On a visit to Chapada Diamantina National Park in Brazil a year ago, Fernando Jorge explored a few dried riverbeds where diamonds had been discovered during the 18th and 19th centuries. Anything sparkly was removed a long time ago, but the designer saw natural beauty in some ordinary brown pebbles — and was inspired to create his new 16-piece High series, an exploration of materials, textures and movement.
For a bold cuff and some rings and earrings, he mixed thumb-size brown pebbles from Brazilian riverbeds with brown diamonds. (Mr. Jorge couldn’t take rocks from Chapada Diamantina because it is a protected park.) And for a counterpoint set, he carved pieces of marble into similar shapes, then set them with white diamonds.
The jewelry was unveiled at Mr. Jorge’s solo exhibition in November, his first held at Sotheby’s in New York.
“Fernando’s high jewelry speaks to the contemporary art crowd, who see it as serious art,” said Frank Everett, Sotheby’s vice chairman of jewelry who organized the show. “This collection is a fascinating study in contrast, color and form.”
Mr. Jorge is a Brazilian who began his career working for jewelry designers in his home country before moving to London, where he earned a degree in jewelry design at Central St. Martins. He has sourced stones and produced most of his jewelry in São Paulo since he established his business in 2010.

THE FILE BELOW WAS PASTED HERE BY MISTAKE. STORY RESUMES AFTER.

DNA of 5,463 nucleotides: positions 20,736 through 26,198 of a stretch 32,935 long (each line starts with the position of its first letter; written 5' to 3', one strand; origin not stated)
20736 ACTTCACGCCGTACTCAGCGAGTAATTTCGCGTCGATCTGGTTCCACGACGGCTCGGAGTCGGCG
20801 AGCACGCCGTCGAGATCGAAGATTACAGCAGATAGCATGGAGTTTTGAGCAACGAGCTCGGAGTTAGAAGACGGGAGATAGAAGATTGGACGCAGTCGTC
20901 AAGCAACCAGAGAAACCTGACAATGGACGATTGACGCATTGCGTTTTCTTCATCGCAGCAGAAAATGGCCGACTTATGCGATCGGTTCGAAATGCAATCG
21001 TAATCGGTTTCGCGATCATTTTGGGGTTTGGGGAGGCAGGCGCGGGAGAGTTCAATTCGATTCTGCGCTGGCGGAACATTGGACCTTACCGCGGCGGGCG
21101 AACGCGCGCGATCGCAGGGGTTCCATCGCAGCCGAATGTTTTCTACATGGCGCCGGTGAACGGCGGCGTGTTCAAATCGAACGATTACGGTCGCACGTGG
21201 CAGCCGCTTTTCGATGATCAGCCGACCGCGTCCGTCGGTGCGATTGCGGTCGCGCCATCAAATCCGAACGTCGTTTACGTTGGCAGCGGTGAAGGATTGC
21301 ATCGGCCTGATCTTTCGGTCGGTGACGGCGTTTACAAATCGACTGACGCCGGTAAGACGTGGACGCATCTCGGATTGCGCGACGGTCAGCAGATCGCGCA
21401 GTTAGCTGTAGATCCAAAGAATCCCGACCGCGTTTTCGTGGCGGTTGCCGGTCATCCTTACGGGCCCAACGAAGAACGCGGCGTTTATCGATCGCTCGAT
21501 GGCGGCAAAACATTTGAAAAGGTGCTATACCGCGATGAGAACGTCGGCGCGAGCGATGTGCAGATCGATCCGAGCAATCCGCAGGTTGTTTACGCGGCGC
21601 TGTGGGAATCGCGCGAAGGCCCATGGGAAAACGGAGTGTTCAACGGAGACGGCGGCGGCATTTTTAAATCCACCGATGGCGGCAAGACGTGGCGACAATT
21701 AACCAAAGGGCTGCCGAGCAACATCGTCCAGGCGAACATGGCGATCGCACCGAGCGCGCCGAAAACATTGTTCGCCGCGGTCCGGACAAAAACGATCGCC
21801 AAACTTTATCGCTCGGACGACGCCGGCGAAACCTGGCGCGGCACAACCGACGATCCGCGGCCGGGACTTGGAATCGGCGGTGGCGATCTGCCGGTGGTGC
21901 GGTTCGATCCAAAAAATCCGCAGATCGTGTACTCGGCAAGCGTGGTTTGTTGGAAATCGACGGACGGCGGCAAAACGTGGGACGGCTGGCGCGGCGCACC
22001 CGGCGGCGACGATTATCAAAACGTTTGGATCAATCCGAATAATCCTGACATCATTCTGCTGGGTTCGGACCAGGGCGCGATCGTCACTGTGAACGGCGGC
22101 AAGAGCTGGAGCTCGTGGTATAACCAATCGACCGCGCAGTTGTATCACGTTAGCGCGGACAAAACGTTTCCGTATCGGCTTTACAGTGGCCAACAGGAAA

For this series, the designer said he looked deeper into the concept of what beauty is. “Showing the pebbles with diamonds, it brought out what’s beautiful about the pebble: the texture, color and softness,” he said during an interview at the Sotheby’s exhibition.
The collection’s highlight is a 10-carat emerald discovered in Brazil’s Minas Gerais, a state northwest of Rio de Janeiro known for its colored gemstones.
While most jewelers set high-quality emeralds in classic gold settings, Mr. Jorge preferred a more contemporary style. He commissioned a São Paulo lapidarist, whose family has carved Mr. Jorge’s jewelry for a decade, to create a ring of malachite for the emerald. “The malachite has these natural geological patterns that appear like paint strokes,” Mr. Jorge said, “and it created a beautiful tonal story with the emerald.”
He did the same with carved yellow amber rings and earrings, setting them with yellow diamonds.
Mr. Everett noted that the emerald wasn’t just perched on top of the malachite. “He created a rounded, soft collar around the gemstone,” he said. “He’s a master of detail, and that’s what we loved working with him.” The exhibition is scheduled to be shown early next year at Sotheby’s galleries in London; Dubai, United Arab Emirates; and Zurich.
Mr. Jorge also created new pieces in his signature Fluid collection for the exhibition, including a large-scale choker and earrings with draping layers of flexible snake chains accented with diamonds. (Prices start at $12,000 for a pair of earrings.)
“This goes back to my early designs, but it is bigger and a little messy,” he said. “It reminds me of waterfall.”